Hercules Powder Company v. NLRB, 5 Cir. 1961, 297 F.2d 424, 433, cited by respondents, holds that the Board cannot initiate unfair labor practice proceedings by complaint against a party until its machinery is set in motion by the filing of a charge against the offending party by another private party. Here, though, there is no reason for concern that the Board is trying to proceed against a party not designated, or intended to be designated, by the union. Hercules Powder is consistent with our holding today that technical defects on the face of a charge can be modified to reflect the clear intent of the charging party when the conduct of the person plainly sought to be charged has given rise to the initial confusion.
In short, we conclude that both Clark and Pierce were properly served with charge and complaint.
The respondents' objections to subject matter jurisdiction on this record are more substantial. Annual gross revenues of the home exceeded the Board's $100,000 jurisdictional yardstick for nursing homes. See University Nursing Homes, Inc., 168 NLRB 263 (1967). The record also dislcoses that the home purchased $1700 in supplies during a year of operation from Ipco, a firm whose "main office" is located in Atlanta, Georgia. The Board argues that the operations of the home had more than a minimal effect on interstate commerce because money paid by the home to Ipco "inured to the benefit of that out-of-state corporation."
The respondents contend that the record is far too thin to support the requisite finding of a greater than minimal effect on interstate commerce. Respondent Pierce testified that Ipco's "head office" is located in Atlanta, that a salesman located in Birmingham arranged shipments to Ashville, that the shipments arrived "by Beeline truck . . . an Alabama concern", but that he had no knowledge of where Ipco's shipments originated from. Nothing in the record discloses whether amounts due were paid by the home to Ipco's salesmen or to Ipco directly. Nothing in the record indicates any of the details of Ipco's corporate structure, nor whether Ipco is a corporation domiciled outside of Alabama, nor for that matter whether Ipco is a corporation at all. In short, we know nothing more than that the home bought supplies from Ipco and Ipco had its "main office" in Atlanta.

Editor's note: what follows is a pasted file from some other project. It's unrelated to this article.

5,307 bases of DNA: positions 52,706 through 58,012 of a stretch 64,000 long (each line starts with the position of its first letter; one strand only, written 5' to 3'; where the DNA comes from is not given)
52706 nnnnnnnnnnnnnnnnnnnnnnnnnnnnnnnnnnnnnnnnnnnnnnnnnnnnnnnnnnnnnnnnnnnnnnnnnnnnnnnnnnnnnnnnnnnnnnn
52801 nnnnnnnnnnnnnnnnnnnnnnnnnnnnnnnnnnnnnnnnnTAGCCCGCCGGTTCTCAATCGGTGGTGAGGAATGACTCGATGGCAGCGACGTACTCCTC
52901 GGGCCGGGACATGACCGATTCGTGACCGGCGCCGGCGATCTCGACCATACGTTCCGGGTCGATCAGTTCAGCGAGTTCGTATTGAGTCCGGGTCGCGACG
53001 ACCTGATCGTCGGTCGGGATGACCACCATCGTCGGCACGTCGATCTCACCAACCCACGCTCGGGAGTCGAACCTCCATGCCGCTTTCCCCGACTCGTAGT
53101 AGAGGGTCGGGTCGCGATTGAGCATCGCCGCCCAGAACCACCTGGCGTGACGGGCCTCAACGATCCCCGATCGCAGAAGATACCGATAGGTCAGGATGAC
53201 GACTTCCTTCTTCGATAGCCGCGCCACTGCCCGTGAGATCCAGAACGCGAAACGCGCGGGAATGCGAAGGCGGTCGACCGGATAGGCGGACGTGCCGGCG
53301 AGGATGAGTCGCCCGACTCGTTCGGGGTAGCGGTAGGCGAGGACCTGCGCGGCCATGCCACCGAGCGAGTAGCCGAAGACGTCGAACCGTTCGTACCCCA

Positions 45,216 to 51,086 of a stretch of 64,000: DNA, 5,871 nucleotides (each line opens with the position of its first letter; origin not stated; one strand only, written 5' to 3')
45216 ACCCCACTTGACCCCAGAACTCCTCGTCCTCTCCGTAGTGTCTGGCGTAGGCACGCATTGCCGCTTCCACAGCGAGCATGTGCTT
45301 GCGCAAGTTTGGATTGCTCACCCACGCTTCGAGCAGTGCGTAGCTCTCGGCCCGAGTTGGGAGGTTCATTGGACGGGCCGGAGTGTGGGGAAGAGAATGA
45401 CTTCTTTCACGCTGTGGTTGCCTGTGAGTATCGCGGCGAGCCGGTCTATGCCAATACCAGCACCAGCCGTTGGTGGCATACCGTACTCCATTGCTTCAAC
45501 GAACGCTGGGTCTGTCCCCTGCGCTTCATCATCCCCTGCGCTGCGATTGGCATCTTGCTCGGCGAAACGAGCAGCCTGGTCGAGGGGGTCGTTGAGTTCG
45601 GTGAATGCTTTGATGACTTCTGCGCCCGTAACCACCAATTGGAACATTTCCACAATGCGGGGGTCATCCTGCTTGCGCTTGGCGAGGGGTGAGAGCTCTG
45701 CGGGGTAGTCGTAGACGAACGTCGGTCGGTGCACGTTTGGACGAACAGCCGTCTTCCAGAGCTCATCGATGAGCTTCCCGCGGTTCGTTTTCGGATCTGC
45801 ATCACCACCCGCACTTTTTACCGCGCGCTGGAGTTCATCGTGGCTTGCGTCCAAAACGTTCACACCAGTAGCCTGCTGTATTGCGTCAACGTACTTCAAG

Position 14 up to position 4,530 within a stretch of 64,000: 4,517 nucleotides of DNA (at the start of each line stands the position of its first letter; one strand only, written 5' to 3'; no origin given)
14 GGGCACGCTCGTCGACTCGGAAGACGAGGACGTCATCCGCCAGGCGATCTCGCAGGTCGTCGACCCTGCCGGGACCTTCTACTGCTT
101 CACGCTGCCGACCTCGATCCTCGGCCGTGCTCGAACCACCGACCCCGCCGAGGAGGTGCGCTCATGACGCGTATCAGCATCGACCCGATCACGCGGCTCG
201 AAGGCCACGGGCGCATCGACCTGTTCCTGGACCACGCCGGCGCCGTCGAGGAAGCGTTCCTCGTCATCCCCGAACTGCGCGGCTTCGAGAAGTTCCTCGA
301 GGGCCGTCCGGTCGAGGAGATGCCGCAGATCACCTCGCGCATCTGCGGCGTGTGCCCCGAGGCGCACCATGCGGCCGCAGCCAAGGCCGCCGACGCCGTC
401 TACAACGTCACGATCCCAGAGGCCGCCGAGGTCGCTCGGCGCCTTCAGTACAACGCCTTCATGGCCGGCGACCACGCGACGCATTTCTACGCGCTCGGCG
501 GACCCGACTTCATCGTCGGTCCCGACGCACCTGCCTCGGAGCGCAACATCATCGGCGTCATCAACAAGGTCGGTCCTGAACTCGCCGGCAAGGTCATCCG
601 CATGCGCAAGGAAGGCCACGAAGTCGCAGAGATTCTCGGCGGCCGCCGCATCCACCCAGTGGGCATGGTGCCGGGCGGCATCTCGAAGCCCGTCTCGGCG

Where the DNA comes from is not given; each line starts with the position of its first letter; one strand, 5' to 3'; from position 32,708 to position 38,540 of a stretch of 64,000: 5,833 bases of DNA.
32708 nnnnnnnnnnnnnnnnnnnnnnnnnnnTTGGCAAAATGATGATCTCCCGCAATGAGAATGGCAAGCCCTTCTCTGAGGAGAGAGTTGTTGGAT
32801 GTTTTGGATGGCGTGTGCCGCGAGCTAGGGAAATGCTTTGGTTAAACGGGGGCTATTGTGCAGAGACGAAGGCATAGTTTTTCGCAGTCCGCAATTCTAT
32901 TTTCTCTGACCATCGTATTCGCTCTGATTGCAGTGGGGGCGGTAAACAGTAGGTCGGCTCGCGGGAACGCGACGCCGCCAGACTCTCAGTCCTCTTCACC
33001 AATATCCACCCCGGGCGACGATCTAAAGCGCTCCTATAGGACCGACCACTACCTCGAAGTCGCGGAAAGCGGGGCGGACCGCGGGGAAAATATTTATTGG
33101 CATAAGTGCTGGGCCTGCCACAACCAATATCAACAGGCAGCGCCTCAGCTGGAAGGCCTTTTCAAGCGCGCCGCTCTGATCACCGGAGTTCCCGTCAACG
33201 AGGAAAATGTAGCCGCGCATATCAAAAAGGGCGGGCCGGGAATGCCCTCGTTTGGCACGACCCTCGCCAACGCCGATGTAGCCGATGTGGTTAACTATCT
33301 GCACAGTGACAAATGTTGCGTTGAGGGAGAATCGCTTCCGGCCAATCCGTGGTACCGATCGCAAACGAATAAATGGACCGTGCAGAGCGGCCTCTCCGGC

In passing the National Labor Relations Act, Congress intended to provide the Board with the fullest jurisdictional power constitutionally permissible under the Commerce Clause. NLRB v. Reliance Fuel Oil Corp., 1963, 371 U.S. 224, 226, 83 S.Ct. 312, 9 L.Ed. 2d 279; NLRB v. Jones & Laughlin Steel Corp., 1937, 301 U.S. 1, 31, 57 S. Ct. 615, 81 L.Ed.2d 893. If intrastate activity has more than a de minimis effect on interstate commerce, it affects commerce within the meaning of the Act. E. g., NLRB v. West Side Carpet Cleaning Co., 6 Cir. 1964, 329 F.2d 758, 760; NLRB v. Peyton Fritton Stores, 10 Cir. 1964, 336 F.2d 769, 770. Broad though the Board's jurisdiction be, it is not indeterminate, and must appear from the record; it cannot be presumed. In an enforcement proceeding, the burden of demonstrating jurisdiction is upon the Board. NLRB v. Ingram, 5 Cir. 1961, 273 F.2d 670; Birmingham Post Co. v. Brown, 5 Cir. 1954, 217 F.2d 127.
The present record is so ambiguous that it would require an act of faith for us to conclude that the home's purchases from Ipco "affect commerce" within the meaning of the Act. For all we know, Ipco may have an independent Alabama subsidiary. See NLRB v. Shawnee Milling Co., 10 Cir. 1950, 184 F.2d 57. It may even be an Alabama corporation. Revenues derived from Alabama sales of Ipco products may never leave Alabama, and there is admittedly no evidence proving interstate movement of Ipco products. If these possibilities are true, the effect on interstate commerce of the home's dealings with Ipco would be-at least on the surface-quite remote.
However, we need not decide whether the effect on commerce, under these speculative circumstances, would be too remote to support the Board's jurisdiction. Neither the trial examiner's decision nor the Board's decision embraces the jurisdictional theory now advanced on appeal. The trial examiner concluded only that "purchases of supplies have been made from Ipco of Atlanta, Georgia," later referring to these as "interstate purchases." The Board affirmed without elaboration on this point. The trial examiner's language strongly suggests the direct purchase of goods from out-of-state. There is room for the interpretation now advanced by the Board, but nothing approaching a statement of the "interstate financial benefit" theory. It is well settled that the reasons actually advanced by an administrative agency are the only reasons properly considered by a court in determining the legality of the agency's action. Securities and Exchange Commission v. Chenery Corp., 1943, 318 U.S. 80, 63 S.Ct. 454, 87 L.Ed. 626; Trailways of New England, Inc. v. Civil Aeronautics Board, 1 Cir. 1969, 412 F.2d 926. We therefore hold that the present record will not support a finding of statutory jurisdiction over the respondent's enterprise.
In the interest of judicial economy and in light of our remand order, we have considered respondents' further contentions that the trial examiner erred in allowing Pierce to be called as a witness under Rule 43(b). We have also considered certain evidentiary objections to rulings of the trial examiner raised by the respondents; and the respondents' objection to the trial examiner's decision, upheld by the Board to predicate liability on Pierce on a theory of successorship. We see no merit in respondents' arguments.